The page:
for version 4
Starting AVR Studio
- Start the AVR Studio program by clicking on:
Start->Programs->ATMEL AVR Tools->AVR Studio 4
Once the program has started, you will be looking at a screen like this.
Creating a New Project
Immediately after the start, the popup window will appear. You can open an old project or create a new one. To create a new project, select "New Project".
The dialog box shown in the next figure appears. In this dialog box you should enter the type of the project, its name and location.
First, we have to select the Project type:
- Atmel AVR Assembler: This informs AVR Studio that is should use the built-in Assembler when compiling the project. We'll use this option in the following example.
- AVR GCC compiler: This option enables the user to use an external gcc compiler when compiling and linking the project.
Select the "Atmel AVR Assembler" Project type.
Next, we have to assign a name to our project. We choose the name Example1 here, but this could of course be an arbitrary name. Wa also choose the name of the main source file as main.asm, but this usually can be the same name as the project.
Next you'll have to select the project location. This is the location where AVR Studio will store all files associated with the project. We have used the location D:\ as the folder. If the folder does not exist, AVR Studio will automatically create it without any further notification.
Now press the 'Next' button to continue.
Selecting the Device
You will now get the window shown below. Since we do not have an In-Circuit Emulator attached, select AVR Simulator as Debug platform. In the Device list window you select the device for which you want to simulate the code. Select ATmega168 as the device.
Project is now ready and full IDE window is opened.
Editing the Assembler file
The whole project will now appear and look as shown in the figure below. In this view, you'll see all files associated with your project. It will be empty at this point. The file is empty and you'll have to manually enter the code, or you may Copy and Paste the code directly into the editor window.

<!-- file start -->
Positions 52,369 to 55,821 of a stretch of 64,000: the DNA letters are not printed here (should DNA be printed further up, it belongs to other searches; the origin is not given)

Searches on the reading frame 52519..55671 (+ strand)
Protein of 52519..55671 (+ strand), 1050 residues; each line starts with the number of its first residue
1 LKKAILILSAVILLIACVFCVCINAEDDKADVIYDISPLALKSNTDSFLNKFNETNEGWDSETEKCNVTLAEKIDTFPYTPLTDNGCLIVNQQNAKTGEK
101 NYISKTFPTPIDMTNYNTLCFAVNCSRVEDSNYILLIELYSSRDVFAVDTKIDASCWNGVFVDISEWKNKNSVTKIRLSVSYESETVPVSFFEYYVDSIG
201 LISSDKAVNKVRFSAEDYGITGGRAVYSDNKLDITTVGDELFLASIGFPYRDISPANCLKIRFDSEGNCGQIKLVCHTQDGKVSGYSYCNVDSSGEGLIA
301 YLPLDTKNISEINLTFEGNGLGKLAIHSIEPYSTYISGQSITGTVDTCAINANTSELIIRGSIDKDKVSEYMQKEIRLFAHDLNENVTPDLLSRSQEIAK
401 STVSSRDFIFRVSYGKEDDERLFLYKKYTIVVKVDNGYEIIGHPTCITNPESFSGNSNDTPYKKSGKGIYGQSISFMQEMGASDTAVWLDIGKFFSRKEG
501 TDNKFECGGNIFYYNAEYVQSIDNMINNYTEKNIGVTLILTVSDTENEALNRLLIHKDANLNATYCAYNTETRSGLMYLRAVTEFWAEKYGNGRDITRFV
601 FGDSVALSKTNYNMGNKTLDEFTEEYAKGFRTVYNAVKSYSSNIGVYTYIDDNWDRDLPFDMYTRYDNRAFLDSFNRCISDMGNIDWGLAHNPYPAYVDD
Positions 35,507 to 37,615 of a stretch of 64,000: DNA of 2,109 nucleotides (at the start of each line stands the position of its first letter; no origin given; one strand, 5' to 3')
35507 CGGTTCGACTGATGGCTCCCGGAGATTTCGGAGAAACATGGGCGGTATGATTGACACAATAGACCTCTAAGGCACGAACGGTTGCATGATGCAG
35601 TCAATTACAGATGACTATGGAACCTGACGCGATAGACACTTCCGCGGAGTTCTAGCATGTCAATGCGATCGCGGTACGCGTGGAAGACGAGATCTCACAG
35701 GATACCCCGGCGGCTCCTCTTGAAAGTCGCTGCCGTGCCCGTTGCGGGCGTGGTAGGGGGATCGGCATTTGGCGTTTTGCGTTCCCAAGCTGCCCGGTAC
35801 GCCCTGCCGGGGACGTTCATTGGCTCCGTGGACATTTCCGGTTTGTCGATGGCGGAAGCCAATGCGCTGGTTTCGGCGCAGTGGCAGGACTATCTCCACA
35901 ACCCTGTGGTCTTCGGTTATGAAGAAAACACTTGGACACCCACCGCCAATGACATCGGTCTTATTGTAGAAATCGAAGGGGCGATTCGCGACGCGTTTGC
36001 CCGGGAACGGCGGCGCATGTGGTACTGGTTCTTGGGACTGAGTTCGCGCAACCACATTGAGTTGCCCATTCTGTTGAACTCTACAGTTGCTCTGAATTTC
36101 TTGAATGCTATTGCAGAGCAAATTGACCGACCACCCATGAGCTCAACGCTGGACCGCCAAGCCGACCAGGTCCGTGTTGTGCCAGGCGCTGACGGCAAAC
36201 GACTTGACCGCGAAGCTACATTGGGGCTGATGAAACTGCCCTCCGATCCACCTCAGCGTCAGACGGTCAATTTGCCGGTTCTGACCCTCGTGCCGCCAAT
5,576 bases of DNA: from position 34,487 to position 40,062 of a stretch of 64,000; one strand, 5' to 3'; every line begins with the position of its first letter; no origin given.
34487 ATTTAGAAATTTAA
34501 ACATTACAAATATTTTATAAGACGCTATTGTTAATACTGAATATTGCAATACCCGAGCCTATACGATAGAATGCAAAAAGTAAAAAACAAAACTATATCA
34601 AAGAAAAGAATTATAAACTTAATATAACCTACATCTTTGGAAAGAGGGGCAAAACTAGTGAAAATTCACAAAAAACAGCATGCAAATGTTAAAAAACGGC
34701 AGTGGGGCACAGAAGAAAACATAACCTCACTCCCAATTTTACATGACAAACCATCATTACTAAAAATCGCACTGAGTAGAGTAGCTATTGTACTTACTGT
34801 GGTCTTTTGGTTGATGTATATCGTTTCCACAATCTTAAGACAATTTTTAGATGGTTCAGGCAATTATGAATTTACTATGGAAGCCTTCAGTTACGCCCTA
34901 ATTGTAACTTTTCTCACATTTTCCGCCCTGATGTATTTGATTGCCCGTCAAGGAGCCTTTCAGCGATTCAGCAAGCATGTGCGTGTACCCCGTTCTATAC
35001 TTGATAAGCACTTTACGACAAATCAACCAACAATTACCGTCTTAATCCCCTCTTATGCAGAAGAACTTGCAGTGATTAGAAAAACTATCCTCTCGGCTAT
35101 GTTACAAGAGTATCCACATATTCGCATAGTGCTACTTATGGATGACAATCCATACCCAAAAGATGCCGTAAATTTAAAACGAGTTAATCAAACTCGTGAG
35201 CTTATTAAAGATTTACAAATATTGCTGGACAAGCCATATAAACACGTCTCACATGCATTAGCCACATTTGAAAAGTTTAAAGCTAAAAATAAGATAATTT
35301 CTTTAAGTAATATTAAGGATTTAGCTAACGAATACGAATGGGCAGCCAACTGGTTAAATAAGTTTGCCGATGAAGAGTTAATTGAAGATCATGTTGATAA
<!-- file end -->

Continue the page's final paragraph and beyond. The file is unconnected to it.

Don't forget to save Your source file befor any other operations with it!
Assemble the Source Code
This example requires the file m168def.inc to assemble properly. This file is the definition file for the ATmega168, and contains definitions for the microcontroller needed by the assembler.
The next step now is to assemble the file. This is done by selecting "Assemble" from the "Project" menu, or by pressing <F7>.
The "Project Output" window will show information from the assembler. From this window we can see that the code is 28 bytes, and assembly was completed with no errors.
We are now ready to advance to the next step, which is running the code in simulator mode.
Simulating the Code
At this point we have generated the files needed to simulate the code. To start running the code, select "Start debug" from the "Debug" menu, or press <F11>.
Now take a look in the editor view, you'll see that a yellow right-arrow has appeared in the left margin of the code. This arrow indicates the position of the program counter. In other words, it points to the next instruction to be executed. What we want to do now is to set up the IO views so that we can have a closer look at what is happening on the Port B and registers during program execution. Since we have selected the ATmega168 during the Simulator options setting this IO view will be opened automatically.
The IO Window is used to inspect and modify the contents of the I/O registers in the execution target. The standard configuration gives you a quick overview of the hardware with the ability to expand particular items for more information.
Open the "Port B" tree by double clicking on the icon for the port. It will now expand and show all registers associated with Port B, these are: Port B Data register (PORTB), Data Direction (DDRB) and Input Pins (PINB). As shown each bit in the registers are represented by a checkbox. A logical 'zero' (0) is represented by a checkbox without a tick and a logical 'one' (1) is represented by a checkbox with a tick. These checkboxes will be updated during program execution, and show the current state of every bit. You may also set and clear these bits by clicking on the appropriate checkbox at any time during the program execution.
Single Stepping the Program
There are two commands to single step through the code. These are "Step Over" <F10> and "Trace Into" <F11>. The difference between these commands is that <F10> do not trace into subroutines. Since our example does not contain any subroutines, there is no difference between the operation of these commands in this example.
Now single step down to the last line of code (rjmp loop) by repeatedly pressing the <F11> key or by selecting "Trace Into" from the "Debug" menu. Notice how the colour changes from black to red on the registers that change value. This makes it easier to identify which registers change value on each instruction. Continue pressing the <F11> key and see how the binary value in Port B is increased.